code instruction cache?

A quick hunt did not reveal anything recent or definitive on the GPU code cache.
For example do we know how big it is?
For a kernel source of a few hundred lines, is it all going to fit into the i-cache?
I guess system library routines must also fit into the i-cache?
Is there just one or does each SMX have its own?
Am I right in assuming the cache for programs is totally separate from the various
data caches? Or are there opportunities for trading code and data caches against
each other?

Thank you

Bill
http://www.cs.ucl.ac.uk/staff/W.Langdon/

There is an instruction cache. Each SM has one. The details of it are unpublished, AFAIK, which is why you’re having trouble locating the details. The instruction cache is depicted as a separate entity that is a per-SM resource, for example on p.8 of the Fermi whitepaper:

http://www.nvidia.com/content/pdf/fermi_white_papers/nvidia_fermi_compute_architecture_whitepaper.pdf

but there is essentially no mention of it elsewhere in the document.

This might help you or it might not.

http://www.stuffedcow.net/research/cudabmk
http://www.eecg.toronto.edu/~myrto/gpuarch-ispass2010.pdf

Anyone knows the effect of running different kernels concurrently on the instruction cache?
Can two blocks from different kernels be scheduled on the same SM at the same time?

Thanks.

there is a per sm limit on the number of concurrent blocks; there is a per device limit on the number of kernels; both stated in the pg

if i am not mistaken, (some of) the kernel code is also loaded into global memory
so the instruction cache may likely be just sufficient to cache instruction loading from global memory, given the max number of blocks per sm

This gem of a paper discusses the effect of uber-kernels on the instruction cache (Figure 9):

Singe: Leveraging Warp Specialization for High Performance on GPUs

Note that the paper might be conflating max # of resident blocks per SM with i-cache limitations.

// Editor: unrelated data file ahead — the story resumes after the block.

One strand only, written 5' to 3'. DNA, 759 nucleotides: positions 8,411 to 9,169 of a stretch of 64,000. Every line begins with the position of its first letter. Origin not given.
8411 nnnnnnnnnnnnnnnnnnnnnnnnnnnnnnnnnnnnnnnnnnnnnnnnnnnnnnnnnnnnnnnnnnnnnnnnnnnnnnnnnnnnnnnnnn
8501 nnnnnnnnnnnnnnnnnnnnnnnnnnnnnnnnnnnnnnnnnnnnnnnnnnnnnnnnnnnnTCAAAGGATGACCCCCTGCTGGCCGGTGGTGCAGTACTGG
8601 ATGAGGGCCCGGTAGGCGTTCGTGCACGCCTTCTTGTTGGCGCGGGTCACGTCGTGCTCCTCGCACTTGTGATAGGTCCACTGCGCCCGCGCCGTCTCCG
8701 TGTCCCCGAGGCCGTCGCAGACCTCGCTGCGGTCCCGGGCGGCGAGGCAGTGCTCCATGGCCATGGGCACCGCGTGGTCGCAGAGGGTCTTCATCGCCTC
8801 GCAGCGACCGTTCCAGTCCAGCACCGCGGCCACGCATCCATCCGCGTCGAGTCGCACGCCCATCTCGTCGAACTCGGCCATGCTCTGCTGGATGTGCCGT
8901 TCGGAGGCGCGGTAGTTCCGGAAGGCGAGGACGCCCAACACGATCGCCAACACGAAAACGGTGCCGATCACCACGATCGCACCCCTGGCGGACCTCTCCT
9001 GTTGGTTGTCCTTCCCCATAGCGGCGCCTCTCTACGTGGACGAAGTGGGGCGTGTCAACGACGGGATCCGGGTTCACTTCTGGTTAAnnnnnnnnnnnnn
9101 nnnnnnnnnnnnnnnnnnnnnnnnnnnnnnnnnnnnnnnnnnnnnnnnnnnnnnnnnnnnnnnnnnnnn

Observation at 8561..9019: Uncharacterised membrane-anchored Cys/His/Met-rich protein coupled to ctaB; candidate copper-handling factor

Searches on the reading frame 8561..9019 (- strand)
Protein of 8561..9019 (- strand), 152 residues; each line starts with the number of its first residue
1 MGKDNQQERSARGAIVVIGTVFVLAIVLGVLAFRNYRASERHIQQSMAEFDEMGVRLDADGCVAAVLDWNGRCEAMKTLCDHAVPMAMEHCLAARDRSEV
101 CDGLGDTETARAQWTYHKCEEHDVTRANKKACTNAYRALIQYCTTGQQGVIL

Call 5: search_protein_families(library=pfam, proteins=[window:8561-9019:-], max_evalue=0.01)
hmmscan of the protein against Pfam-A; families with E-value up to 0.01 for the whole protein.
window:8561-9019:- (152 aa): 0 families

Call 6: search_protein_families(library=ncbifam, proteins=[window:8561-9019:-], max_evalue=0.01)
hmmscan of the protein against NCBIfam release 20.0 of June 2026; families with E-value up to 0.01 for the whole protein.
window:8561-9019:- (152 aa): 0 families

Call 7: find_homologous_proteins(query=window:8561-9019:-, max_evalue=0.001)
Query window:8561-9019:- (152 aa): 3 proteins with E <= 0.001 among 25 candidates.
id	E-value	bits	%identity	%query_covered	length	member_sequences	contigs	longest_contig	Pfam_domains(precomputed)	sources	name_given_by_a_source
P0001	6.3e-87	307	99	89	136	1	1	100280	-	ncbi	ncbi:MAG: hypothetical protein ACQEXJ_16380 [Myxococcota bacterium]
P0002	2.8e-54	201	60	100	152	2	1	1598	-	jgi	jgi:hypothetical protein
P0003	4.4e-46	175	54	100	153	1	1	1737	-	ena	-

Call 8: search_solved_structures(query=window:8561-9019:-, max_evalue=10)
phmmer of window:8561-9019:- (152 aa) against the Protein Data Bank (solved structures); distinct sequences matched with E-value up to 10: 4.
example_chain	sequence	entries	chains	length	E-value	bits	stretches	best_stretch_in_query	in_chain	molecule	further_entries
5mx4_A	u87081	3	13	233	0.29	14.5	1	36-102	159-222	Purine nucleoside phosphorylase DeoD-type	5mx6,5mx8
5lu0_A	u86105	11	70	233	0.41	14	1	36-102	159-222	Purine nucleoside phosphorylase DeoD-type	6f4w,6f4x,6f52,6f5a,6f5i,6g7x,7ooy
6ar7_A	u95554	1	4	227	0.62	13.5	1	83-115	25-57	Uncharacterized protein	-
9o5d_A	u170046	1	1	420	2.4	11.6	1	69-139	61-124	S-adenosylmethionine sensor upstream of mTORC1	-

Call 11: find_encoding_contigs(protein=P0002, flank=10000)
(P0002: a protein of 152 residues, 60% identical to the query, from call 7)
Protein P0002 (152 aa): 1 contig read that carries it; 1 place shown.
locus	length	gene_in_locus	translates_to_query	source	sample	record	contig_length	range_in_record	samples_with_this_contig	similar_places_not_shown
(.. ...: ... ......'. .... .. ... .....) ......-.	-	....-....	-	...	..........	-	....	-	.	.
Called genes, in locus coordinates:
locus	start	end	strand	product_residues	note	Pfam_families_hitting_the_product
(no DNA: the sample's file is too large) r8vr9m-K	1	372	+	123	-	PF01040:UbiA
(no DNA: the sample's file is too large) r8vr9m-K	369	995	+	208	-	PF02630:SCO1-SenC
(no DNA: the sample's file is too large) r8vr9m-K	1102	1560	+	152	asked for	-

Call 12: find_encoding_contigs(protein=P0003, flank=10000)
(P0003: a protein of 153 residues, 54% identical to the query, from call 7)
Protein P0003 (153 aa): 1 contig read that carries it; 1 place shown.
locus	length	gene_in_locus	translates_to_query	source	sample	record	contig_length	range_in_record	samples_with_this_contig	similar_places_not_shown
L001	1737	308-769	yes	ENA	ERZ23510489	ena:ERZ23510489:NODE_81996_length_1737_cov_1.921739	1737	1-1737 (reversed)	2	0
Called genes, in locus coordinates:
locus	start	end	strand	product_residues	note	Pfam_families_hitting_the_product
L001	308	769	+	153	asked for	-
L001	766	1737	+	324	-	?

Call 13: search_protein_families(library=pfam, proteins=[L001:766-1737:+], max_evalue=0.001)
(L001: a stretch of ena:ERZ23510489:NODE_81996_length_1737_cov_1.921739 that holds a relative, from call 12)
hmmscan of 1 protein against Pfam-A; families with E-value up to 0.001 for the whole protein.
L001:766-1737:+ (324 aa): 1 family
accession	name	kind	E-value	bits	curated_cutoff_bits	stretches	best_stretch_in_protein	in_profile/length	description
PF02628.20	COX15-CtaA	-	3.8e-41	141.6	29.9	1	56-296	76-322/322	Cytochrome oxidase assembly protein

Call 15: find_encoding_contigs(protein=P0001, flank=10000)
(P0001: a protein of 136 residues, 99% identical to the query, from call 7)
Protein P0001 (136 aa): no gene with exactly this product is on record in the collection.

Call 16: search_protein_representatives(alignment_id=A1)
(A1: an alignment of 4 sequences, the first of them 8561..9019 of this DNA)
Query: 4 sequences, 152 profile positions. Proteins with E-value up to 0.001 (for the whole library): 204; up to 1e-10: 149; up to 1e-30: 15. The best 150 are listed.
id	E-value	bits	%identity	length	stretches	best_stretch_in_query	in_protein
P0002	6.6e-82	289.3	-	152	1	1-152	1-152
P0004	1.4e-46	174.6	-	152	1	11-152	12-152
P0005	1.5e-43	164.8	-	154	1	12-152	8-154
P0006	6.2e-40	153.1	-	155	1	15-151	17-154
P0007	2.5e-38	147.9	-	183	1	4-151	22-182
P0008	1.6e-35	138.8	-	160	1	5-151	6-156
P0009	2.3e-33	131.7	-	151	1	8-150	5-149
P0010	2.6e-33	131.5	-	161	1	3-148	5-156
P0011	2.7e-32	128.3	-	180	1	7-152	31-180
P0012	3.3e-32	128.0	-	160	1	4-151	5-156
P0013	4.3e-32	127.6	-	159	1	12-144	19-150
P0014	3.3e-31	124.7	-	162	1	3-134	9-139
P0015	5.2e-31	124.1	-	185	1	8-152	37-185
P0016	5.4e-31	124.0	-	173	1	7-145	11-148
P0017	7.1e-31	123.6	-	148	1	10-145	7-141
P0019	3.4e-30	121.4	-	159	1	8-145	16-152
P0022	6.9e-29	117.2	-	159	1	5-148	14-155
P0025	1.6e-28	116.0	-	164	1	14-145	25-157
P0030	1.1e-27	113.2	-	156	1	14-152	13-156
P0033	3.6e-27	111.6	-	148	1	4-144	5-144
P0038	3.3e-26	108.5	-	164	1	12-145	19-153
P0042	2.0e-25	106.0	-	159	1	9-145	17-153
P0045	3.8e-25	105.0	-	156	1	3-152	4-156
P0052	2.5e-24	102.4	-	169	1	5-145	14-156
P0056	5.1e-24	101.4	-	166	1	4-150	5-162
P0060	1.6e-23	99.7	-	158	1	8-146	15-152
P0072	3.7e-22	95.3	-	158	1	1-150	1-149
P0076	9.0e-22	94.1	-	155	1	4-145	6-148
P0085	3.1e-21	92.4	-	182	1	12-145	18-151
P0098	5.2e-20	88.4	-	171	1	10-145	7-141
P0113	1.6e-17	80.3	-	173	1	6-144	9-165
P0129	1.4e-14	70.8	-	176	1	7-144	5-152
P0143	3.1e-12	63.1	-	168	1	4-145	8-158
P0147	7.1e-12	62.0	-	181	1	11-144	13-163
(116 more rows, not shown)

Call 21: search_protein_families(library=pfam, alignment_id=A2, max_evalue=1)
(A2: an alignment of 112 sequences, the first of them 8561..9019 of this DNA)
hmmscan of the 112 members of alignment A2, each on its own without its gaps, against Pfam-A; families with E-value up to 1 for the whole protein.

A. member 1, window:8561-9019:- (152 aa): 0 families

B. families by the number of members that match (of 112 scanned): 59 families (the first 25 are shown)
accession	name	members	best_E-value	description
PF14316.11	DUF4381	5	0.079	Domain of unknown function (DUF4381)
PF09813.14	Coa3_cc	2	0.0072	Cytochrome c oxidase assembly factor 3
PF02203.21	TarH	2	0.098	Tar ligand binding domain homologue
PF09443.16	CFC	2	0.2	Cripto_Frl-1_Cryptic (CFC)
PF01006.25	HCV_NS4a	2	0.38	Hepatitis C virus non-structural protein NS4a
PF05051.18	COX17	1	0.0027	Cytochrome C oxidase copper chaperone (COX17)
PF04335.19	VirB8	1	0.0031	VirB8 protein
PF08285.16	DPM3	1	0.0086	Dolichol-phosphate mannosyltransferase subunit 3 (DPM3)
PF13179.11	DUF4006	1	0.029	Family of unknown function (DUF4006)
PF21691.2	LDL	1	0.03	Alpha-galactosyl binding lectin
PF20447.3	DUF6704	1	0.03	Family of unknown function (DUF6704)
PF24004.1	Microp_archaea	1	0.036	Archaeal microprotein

NVIDIA knows for sure. :)

The size of the per-SM instruction cache can be determine through a microbenchmark that uses a loop of increasing size: there is a small but measurable drop in execution speed once the loop body exceeds the Icache size. I performed such an experiment in the past, and from my recollection the Icache size was 4 KB, but I don’t recall what part I measured on (most likely a K20) and the size may easily differ between different architectures.

The GPU instructions in general are 8 bytes long, and for a Maxwell (sm_5x) architecture one can easily see from a disassembled binary that there are an additional 8 bytes of control information added for every three actual instructions. So a 4 KB Icache would hold 384 instructions for an sm_5x part. In light of aggressive inlining by the compiler, loop bodies for various real-life scenarios can exceed this size. In my (pre-Maxwell) experience the performance penalty on a loop that exceeds the ICache was never larger than about 3%.

So I personally do not worry about Icache misses. As with other stall events on the GPU a large number of threads running with zero-overhead context switch are generally able to cover the latency well.

It is unclear what kind of trade-offs between Icache and Dcache you are thinking of. Something like switch statements versus function pointers? Recomputation versus lookup tables? There are other mechanisms that impact those decisions that are likely higher impact, such as branch divergence and serialization.

Yes. If you want a reference for this affirmation, take a look at slide 19 in this presentation:

http://on-demand.gputechconf.com/gtc/2013/presentations/S3466-Programming-Guidelines-GPU-Architecture.pdf

“Warps can come from different threadblocks and different concurent kernels”

@allanmac This is a very interesting paper indeed, thanks.

@allanmac: I think it is highly unlikely that Sean Treichler would conflate different architecture mechanisms in a GPU :-) https://research.nvidia.com/users/sean-treichler

Ha!

Then the authors should be less coy about what’s actually happening under the hood!

:)

I’ll back up njuffa here. I also did as he did but with my assembler controlling the exact number and type of instructions (I also now use this code to probe the hardware on a number implementation details). I measured it on Maxwell (sm_50, I haven’t measured sm_52 yet) as being 8K. That means you can have a stall-less loop of 768 instructions with 256 control codes in between. Though if you want to avoid instruction cache stalls your loop will likely have to be smaller because the start of the loop is probably not going to be aligned with the starting address of the cache.

Typically it’s not something you need to be worried about unless you’re working at very low occupancy (which I happen to do a lot).

Disassembly of code compiled for sm_5x suggests that the CUDA compiler may make an effort to align loops (by inserting a bunch of NOPs) on that architecture, although I have not experimented extensively enough to say how reliably it does so or under what conditions. When in doubt, cuobjdump is your friend. Good to hear the size of the instruction cache was bumped to 8K.